My first free spar, with Yas, proved similar, as I again found myself defending for much of it. Like with Tran, I worked on getting my hands into her arm to prevent a choke, then gradually turning after establishing some kind of half-guard to return ideally to either guard, or at least under mount. I found it difficult to get any kind of open guard when she stood up and moved round: I've got about four sweeps I want to work on from open guard, but those may have to wait until Sunday to get some proper drilling in.

Next I rolled with Helen, where I was underneath half guard for much of it, along with knee-on-belly. I struggle to escape the latter position, normally aiming to shrimp and try to trap a leg, but its rarely effective: escapes tend to occur when the person on top tries something and leaves enough space. Helen's tips for escaping knee-on-belly were basically to get on your side. She also described some kind of sweep, where you reach up around their knee and grab behind them, holding onto their belt, using that for leverage.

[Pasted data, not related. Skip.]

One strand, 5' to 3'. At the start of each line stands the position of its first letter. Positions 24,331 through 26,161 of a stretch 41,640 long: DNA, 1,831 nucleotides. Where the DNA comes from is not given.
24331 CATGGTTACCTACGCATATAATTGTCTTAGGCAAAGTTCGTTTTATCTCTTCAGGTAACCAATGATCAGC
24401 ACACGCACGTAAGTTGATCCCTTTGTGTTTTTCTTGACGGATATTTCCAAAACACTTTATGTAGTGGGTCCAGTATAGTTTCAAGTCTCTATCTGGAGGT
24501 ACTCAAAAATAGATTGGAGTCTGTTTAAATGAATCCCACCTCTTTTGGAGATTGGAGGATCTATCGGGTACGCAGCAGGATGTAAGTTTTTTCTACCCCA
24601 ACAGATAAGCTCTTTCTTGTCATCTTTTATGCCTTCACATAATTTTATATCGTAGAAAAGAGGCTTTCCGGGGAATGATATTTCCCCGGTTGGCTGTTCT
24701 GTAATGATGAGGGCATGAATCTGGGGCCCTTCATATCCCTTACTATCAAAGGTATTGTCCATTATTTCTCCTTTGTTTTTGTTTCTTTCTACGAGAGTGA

I finished off by going with Tran a second time: although it was a free spar rather than specific now, same thing happened, as I defended under back mount. I eventually managed to roll to under mount, and at one point got the Tran side control escape on the man who'd shown it to me originally, which made him smile (although he reversed me back under his mount almost immediately). I'm tending to defend chokes by getting my knuckles in the way and pushing back: still not entirely sure about the viability of that defence, as it seems a bit cheap and sloppy.

Looking forward to Sunday drilling, so hopefully the landlord is going to contact me at some point. I've had a couple of missed calls from a private number (which frustratingly means I can't call it back), each time when I've either been in the Tube or training. If I don't hear from them on Friday, I'll try ringing on Saturday to make sure they know when I'm in (as they only live a short distance away). Definitely don't want to miss out on my Sunday drilling!